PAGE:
Over 2.5 billion cardboard coffee cups are disposed of in landfill every year. Of these, only 0.25% are recycled properly. In our Taken-To-Go culture which values morning coffee runs, the average Canadian consumes 643 cups of coffee per year.
Currently, polyethylene (PE)-coated cardboard cups, which are not recyclable or compostable due to lack of scalable technology to separate the plastic from the paper exterior, are most commonly used. The vast majority of these cups go straight to landfill.
However, another option exists. The Poly Lactic Acid (PLA)-coated cardboard cup, which is compostable and made with the same manufacturing equipment as the PE-coated cup, costs only $0.03 USD more than the PE-coated cup.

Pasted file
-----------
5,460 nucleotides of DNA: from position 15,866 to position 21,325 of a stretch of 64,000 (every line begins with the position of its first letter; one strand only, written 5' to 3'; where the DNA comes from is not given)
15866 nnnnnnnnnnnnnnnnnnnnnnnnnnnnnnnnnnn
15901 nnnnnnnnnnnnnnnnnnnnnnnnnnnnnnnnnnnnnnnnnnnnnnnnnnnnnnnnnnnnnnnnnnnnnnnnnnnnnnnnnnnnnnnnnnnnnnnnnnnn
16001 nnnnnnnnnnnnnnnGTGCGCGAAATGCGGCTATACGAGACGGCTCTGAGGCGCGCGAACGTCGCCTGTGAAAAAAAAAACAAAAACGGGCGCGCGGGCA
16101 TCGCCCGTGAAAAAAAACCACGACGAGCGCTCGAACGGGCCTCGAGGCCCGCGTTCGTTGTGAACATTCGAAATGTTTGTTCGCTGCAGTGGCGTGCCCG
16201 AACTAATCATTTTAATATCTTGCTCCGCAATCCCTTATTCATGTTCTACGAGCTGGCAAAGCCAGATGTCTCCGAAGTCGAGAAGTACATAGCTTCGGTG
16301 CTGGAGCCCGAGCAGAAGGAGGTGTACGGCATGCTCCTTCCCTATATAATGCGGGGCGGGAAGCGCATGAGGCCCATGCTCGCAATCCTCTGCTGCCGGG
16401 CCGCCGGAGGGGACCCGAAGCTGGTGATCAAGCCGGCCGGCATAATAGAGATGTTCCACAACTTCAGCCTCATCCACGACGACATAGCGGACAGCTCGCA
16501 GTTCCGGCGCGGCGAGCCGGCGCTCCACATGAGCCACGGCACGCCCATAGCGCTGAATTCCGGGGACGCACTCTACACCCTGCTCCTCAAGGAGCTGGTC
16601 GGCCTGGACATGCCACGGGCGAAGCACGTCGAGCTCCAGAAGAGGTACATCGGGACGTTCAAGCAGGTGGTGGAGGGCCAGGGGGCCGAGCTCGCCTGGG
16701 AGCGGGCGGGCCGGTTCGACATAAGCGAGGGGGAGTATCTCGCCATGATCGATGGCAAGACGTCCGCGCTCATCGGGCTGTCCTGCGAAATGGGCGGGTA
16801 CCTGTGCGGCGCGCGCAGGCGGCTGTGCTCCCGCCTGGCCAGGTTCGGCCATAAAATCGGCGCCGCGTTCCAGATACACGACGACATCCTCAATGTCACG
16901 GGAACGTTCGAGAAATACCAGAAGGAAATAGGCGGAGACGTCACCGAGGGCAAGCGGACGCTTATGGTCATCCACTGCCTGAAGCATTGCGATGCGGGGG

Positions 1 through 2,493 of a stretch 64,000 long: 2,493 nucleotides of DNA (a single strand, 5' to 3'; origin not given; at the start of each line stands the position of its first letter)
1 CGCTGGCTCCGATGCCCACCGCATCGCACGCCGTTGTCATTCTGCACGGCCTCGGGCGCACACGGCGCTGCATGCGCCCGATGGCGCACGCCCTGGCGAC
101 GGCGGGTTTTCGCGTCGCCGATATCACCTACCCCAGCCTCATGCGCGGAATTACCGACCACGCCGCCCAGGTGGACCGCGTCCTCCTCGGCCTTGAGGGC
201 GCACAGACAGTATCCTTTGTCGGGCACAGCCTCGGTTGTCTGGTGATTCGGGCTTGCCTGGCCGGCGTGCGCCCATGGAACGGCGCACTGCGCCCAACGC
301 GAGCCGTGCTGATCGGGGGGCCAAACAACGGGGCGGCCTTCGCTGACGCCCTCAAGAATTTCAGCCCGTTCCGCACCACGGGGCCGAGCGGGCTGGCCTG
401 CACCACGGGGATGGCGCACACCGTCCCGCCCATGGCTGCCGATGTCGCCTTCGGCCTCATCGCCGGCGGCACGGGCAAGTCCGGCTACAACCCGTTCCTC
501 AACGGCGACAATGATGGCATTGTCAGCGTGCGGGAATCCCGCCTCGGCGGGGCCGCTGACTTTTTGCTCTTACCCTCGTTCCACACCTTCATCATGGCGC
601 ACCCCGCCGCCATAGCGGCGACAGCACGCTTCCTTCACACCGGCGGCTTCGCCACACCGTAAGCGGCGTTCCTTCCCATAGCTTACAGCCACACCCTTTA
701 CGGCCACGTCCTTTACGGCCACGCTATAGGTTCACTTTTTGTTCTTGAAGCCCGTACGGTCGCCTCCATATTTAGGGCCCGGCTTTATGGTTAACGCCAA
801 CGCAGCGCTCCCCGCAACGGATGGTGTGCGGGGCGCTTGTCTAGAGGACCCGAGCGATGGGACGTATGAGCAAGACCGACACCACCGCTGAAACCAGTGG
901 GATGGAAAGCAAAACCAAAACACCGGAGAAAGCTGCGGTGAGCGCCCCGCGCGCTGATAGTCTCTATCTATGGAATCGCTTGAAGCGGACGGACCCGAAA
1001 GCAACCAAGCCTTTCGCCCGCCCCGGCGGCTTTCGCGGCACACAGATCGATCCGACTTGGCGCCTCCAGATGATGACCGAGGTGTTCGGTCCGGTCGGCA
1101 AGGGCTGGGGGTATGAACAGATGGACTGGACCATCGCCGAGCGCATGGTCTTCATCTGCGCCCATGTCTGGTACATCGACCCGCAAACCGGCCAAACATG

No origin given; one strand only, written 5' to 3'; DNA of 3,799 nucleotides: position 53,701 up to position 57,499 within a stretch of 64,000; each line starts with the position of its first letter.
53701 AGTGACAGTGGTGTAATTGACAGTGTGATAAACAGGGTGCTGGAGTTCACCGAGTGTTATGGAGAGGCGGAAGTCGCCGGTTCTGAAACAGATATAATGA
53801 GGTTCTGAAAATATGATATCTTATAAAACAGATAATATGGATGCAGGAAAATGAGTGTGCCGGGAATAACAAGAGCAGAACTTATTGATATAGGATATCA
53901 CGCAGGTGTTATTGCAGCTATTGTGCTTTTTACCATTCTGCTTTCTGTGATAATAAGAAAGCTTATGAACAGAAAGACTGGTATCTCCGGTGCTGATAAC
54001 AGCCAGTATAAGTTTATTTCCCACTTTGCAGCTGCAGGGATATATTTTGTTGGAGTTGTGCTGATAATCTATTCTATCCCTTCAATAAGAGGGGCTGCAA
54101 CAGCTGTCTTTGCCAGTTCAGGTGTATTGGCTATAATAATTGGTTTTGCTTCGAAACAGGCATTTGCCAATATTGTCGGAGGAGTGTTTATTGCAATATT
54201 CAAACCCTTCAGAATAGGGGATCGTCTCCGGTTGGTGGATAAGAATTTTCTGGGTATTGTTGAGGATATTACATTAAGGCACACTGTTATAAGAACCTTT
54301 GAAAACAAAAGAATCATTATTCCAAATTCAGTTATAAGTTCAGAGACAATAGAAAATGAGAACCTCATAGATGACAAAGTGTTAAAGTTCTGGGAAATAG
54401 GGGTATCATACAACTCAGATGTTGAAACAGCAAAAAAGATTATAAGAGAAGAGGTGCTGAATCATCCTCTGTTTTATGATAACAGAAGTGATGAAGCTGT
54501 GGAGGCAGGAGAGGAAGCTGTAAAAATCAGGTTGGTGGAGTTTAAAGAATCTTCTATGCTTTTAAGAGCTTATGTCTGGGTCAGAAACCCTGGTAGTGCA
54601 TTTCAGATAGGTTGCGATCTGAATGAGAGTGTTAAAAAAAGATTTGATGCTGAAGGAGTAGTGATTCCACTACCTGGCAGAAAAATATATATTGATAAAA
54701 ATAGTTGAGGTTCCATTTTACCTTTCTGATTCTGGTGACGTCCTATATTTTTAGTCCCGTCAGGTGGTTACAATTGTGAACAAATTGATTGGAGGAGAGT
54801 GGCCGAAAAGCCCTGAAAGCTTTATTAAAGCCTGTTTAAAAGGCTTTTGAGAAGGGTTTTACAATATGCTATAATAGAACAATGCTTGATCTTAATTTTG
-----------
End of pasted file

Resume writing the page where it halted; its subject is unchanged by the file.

If we switched from PE-coated cups to PLA-coated cups, Canada could divert 38,139 tones of landfill per year. But we haven’t, and we don’t. Why? Though differently produced, PLA-coated cups must be industrially composted in order to be recycled. Most municipalities lack this infrastructure in each waste management district.